Project Child Indonesia (PCI) is an independent, community-based organisation working out of Yogyakarta City in East Java. As an organisation PCI seeks to alleviate poverty in the coastal and riverside communities of Indonesia through the prism of education, and is underpinned by a central vision: for every child in Indonesia to have the opportunity to learn, to have a healthy start, and to feel supported and secure living in a clean environment that is prepared for natural disasters.

A driving force in the pursuit of this vision is PCI’s Drinking Water Program (DWP). The DWP involves installation of water filter infrastructure in schools and the provision of reusable drinking bottles to students, coupled with educational programs to substantiate the filter infrastructure. These educational programs are underpinned by themes of environment and health, and their interconnections, to promote awareness and concern of these issues.

Through functioning, the DWP seeks to intervene and counter the poverty cycle through three lenses: ecological, health, and economic. The filter infrastructure provides children access to clean drinking water, and enables them to use reusable water bottles, leading to a reduction in plastic waste, and hence a direct ecological impact. Improved student health is achieved through the increased access to clean drinking water, coupled with the educational programs that facilitate student understanding of the importance of staying hydrated and avoiding sugary drinks. Finally, through the provision of free drinking water at schools, money spent by parents purchasing water bottles will be severely reduced, opening up limited income to other necessities.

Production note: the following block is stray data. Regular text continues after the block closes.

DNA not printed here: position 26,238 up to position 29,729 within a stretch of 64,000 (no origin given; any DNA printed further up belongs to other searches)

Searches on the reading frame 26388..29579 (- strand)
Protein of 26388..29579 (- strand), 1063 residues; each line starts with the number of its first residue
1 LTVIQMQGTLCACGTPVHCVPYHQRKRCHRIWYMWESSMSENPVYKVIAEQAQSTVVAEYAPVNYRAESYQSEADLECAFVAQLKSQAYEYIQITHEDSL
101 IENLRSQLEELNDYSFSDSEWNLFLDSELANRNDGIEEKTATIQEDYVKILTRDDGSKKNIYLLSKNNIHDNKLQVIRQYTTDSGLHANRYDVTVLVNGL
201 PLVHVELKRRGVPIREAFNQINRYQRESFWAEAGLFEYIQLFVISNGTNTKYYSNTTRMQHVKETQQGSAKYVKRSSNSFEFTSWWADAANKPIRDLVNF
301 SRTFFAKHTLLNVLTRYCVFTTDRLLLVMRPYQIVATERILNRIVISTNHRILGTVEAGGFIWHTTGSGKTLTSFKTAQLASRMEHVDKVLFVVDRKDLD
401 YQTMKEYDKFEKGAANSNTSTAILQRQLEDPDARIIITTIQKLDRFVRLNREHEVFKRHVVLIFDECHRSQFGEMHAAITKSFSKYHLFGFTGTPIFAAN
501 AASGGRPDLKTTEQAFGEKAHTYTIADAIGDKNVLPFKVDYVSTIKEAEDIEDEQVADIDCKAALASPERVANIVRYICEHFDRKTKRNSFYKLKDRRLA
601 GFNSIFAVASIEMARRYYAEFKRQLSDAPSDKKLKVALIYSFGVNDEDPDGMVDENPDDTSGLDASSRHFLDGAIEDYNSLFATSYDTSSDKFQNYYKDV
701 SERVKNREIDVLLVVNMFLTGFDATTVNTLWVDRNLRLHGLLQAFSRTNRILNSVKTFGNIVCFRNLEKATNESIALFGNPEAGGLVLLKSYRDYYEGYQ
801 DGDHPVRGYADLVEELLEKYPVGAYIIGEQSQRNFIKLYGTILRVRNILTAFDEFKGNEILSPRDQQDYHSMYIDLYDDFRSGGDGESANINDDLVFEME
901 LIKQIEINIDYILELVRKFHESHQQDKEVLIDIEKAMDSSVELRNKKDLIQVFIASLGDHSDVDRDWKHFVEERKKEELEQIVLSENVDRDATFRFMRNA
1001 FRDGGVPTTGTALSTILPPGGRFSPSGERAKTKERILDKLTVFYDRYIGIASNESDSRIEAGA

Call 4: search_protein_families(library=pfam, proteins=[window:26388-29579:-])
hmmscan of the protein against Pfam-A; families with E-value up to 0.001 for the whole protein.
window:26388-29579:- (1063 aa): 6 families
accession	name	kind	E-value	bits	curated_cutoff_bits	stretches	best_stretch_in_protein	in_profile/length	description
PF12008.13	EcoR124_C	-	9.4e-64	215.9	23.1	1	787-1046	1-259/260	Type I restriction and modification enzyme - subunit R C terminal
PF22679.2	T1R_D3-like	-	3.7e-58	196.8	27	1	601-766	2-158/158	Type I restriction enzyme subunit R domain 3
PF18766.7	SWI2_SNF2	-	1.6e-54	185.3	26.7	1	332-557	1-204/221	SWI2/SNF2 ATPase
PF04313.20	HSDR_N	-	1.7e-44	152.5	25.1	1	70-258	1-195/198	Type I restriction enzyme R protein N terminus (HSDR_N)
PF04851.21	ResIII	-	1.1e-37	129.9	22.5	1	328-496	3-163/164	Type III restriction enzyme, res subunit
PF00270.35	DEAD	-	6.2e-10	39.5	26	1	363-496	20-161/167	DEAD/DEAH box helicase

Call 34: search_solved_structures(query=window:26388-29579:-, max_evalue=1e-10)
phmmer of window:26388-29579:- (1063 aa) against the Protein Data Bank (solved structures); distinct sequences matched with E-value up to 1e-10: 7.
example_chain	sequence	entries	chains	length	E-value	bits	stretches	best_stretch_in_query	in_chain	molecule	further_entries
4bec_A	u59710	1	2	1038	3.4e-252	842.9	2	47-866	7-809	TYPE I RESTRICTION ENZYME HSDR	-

Since 2016 PCI’s DWP has reached approximately 7091 people through it’s implementation in 37 partner schools. However PCI didn’t want to stop there, and wondered whether it’s model of the DWP was bound to Java by geographical context. An idea began to develop and evolve: was the DWP model transferrable to remote areas (where access to clean drinking water is less, and more expensive), and could it function with minimal supervision? Having witnessed the direct benefit derived through the DWP, PCI believed it could.